eAPIS A Follow Up
Not surprisingly the new CBP system known as eAPIS has raised a lot of questions about what it does and does not do. Basically it provides CBP with the means to vet you and your passengers before you leave and again before you return from an international flight.
eAPIS is not a flight plan. You still have to file an ADCUS type flight plan with a FSS or one of the online services. And it is advisable to contact Canpass by telephone, if that’s the direction you are heading, to alert them about your point of entry and your ETA.
The minimum lead time for a CBP flight plan is one hour. Canpass wants two hours. And, if you are returning to the US via an approved seaplane landing area it’s best to give them as much notice as possible, if the officers have to travel to your rendezvous point.
Supposedly your eAPIS clearance, which must be submitted electronically, will come to your e-mail address within an hour but it’s advisable to file your request as early as possible in case there are problems.
Similarly, filing an eAPIS for a return flight does not take the place of a flight plan, nor the need to call CBP by telephone. The other surprise is that CBP may ask you to use Form 178. And for the next year or two, you may find that each Customs facility has their own priorities.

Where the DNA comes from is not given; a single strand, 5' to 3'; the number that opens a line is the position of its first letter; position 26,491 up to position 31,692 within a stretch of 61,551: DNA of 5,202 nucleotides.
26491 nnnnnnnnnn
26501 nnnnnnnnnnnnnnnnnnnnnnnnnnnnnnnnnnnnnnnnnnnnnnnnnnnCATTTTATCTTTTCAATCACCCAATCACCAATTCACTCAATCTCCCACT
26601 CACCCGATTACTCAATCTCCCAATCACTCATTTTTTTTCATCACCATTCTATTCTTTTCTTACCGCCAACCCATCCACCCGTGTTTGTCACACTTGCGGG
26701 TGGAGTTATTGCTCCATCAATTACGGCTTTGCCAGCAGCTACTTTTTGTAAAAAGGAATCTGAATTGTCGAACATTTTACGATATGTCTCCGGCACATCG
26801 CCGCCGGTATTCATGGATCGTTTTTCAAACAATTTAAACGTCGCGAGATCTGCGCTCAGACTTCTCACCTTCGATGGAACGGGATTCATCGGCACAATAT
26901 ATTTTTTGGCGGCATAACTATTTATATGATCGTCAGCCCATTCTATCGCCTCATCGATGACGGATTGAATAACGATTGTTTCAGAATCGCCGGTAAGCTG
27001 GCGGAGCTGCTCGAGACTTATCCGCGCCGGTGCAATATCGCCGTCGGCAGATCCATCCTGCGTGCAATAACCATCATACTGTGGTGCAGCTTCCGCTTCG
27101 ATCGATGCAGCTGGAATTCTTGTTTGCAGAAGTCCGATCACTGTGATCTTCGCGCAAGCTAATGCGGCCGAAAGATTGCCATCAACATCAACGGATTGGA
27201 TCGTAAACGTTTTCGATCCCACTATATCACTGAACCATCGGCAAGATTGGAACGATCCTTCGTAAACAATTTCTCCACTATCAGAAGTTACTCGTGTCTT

AOPA has put together an on-line course for dealing with the eAPIS registration process, that walks you through a typical cross border flight. http://flash.aopa.org/asf/eAPIS/
What we were hoping to hear from the various aviation associations is that they persuaded Homeland Security / CBP not to impose this program on general aviation. But DHS seems determined to expand their control over all aspects of aviation and by trying to explain the new regulations don’t assume that we agree with what is taking place. We all need to keep the pressure on our elected officials to restore common sense and balance to security screening in this country.